September 28, 2007

The capacity to detect improvement

Albert Schweitzer said that the secret to life is gratitude. I think that's a powerful way of communicating that gratitude is an underestimated thing in life. But 'the secret of life'? Isn't that a bit exaggerated? There is no one secret to life for everyone. But okay, let's be a good sport and go along with the game. If we'd be playing the game of 'what's the secret to life?', I'd like to propose another candidate.

My candidate would be the capacity to detect improvement. One of the greatest aspects of the solution-focused approach is to help people identify what is going better. When people identify things that are going better they tend to immediately feel energized, they start to smile, their eyes start to shine. They rediscover hope and optimism and they often find ideas for taking next steps forward. It seems we often are oblivious to all the good things and improvement that are all around us. When looking at the evening news most of what we see is a list of incidents and problems. It would be a mistake to think that the news is a representative summary of what happened in the world that day. Rather, it is (almost) a list of what went wrong that day (who died?, where is there a war going on?, what political deadlocks were there today? etc). It is easy to see what is going wrong and what is going worse. We all seem to be automatically good at doing that. The idea that things are getting worse and worse in the world seems appealing to many. Yet, the truth may be quite the opposite.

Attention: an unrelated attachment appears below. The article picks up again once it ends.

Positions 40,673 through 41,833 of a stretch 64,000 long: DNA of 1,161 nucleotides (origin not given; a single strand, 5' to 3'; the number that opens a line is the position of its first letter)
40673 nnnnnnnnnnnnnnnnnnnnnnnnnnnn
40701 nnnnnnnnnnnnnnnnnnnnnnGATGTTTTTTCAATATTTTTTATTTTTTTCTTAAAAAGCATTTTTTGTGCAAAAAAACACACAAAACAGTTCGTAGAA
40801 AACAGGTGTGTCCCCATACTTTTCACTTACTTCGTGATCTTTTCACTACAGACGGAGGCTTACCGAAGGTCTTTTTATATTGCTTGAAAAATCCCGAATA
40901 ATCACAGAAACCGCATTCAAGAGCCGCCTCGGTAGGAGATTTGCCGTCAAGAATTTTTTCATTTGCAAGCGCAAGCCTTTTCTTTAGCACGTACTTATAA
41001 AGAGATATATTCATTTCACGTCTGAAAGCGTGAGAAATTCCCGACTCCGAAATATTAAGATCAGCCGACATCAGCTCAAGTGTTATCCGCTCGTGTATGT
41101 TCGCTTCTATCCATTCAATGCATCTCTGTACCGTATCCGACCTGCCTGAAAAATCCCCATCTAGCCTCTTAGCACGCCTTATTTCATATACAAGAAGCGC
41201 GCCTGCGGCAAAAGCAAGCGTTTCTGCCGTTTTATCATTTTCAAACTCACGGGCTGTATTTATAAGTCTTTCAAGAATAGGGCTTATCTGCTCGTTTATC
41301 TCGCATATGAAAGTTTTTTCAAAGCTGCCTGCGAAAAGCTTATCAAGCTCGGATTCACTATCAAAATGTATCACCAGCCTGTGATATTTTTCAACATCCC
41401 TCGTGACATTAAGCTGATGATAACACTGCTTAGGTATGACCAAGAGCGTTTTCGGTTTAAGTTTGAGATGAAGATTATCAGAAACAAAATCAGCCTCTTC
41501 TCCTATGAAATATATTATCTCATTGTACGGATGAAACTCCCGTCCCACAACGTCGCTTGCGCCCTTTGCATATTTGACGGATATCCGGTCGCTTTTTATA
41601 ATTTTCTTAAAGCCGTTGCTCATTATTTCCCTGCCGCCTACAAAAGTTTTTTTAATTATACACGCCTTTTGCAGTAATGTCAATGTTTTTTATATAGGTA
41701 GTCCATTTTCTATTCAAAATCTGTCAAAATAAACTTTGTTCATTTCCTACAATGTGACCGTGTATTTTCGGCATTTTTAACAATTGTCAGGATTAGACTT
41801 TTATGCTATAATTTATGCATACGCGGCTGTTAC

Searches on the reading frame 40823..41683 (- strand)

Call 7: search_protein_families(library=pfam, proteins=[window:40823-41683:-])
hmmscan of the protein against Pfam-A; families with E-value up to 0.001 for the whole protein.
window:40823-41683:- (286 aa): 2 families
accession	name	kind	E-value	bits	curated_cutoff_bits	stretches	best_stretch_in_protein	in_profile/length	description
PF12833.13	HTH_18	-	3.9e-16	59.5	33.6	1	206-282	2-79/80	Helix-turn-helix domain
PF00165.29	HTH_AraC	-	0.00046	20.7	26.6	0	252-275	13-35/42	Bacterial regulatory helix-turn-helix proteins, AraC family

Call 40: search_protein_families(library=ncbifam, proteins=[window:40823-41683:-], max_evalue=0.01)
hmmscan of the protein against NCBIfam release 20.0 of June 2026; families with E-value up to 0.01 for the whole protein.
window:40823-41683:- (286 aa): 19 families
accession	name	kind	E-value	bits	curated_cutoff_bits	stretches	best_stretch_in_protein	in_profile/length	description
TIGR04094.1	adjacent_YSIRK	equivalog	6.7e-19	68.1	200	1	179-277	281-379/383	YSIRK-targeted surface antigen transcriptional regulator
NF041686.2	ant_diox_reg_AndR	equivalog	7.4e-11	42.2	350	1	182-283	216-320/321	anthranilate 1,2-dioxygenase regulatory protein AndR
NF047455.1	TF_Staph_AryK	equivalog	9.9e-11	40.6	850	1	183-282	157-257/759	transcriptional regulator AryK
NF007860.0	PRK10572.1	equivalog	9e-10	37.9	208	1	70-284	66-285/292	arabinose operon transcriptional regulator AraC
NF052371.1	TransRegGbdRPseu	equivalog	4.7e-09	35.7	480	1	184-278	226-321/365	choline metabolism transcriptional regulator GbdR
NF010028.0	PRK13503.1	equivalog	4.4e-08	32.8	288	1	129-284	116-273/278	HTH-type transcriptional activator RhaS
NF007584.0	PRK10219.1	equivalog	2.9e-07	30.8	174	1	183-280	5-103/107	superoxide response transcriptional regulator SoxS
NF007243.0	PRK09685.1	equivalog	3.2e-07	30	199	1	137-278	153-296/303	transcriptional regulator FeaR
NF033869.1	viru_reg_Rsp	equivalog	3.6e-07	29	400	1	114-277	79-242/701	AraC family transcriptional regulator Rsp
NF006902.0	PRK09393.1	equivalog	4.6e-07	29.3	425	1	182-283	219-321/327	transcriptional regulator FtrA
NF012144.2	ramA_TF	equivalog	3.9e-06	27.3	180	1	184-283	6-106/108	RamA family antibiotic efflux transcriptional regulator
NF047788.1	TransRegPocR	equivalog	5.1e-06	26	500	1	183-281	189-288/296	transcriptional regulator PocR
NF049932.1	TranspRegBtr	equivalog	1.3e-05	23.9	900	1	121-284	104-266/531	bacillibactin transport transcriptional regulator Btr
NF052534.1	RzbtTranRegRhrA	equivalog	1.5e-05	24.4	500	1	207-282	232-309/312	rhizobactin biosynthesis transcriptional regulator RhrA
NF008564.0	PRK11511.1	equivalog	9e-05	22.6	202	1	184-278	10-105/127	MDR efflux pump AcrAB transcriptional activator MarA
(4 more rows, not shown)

Nearly everything in the world may be getting better and better (see for instance this book: The improving state of the world - Why we're living longer, healthier, more comfortable lives on a cleaner planet). But the thing with improvement is, it only 'counts' when we perceive it. And often we don't perceive it. One of the most important reasons for this may be that we are so extremely good at adapting to new circumstances. Whenever a situation changes we adapt quickly and take for granted what is now the new reality. This may be why an explanation why we so easily fail to see what's better. Another explanation is that the process of improvement may proceed with ups and downs (see this post on fluctuation). Finally, improvement may be hard to perceive because there will always be new problems, and sometimes severe local problems. So, in sum, improvement is hard to notice but vital.

That is why my candidate for the secret to life is: the capacity to detect improvement. Once we detect it, it is surely easier to feel grateful, which brings us back to Albert Schweitzer.

4 comments:

  1. Coert,

    You've proposed an interesting hypothesis. Research on goals shows us that people are happier when making progress towards a goal then they are when they actually achieve a goal. So detecting improvement - which could be defined as getting closer to a goal - makes us happier, and maybe that happiness is a form of gratitude.

    In any case, detecting improvement is definitely important.

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  2. Hi Rodney, thanks. Do you have a reference for this: "Research on goals shows us that people are happier when making progress towards a goal then they are when they actually achieve a goal"?

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  3. I can't say where I originally read about that idea. However, I did find a reference for it which I've pasted below.

    Wiese, B.S. (2007). Successful pursuit of personal goals and subjective well-being. In B.R. Little, K. Salmela-Aro, & S.D. Phillips (Eds.), Personal Project Pursuit: Goals, Action and Human Flourishing (pp. 301-328). Hillsdale, NJ: Lawrence Erlbaum.

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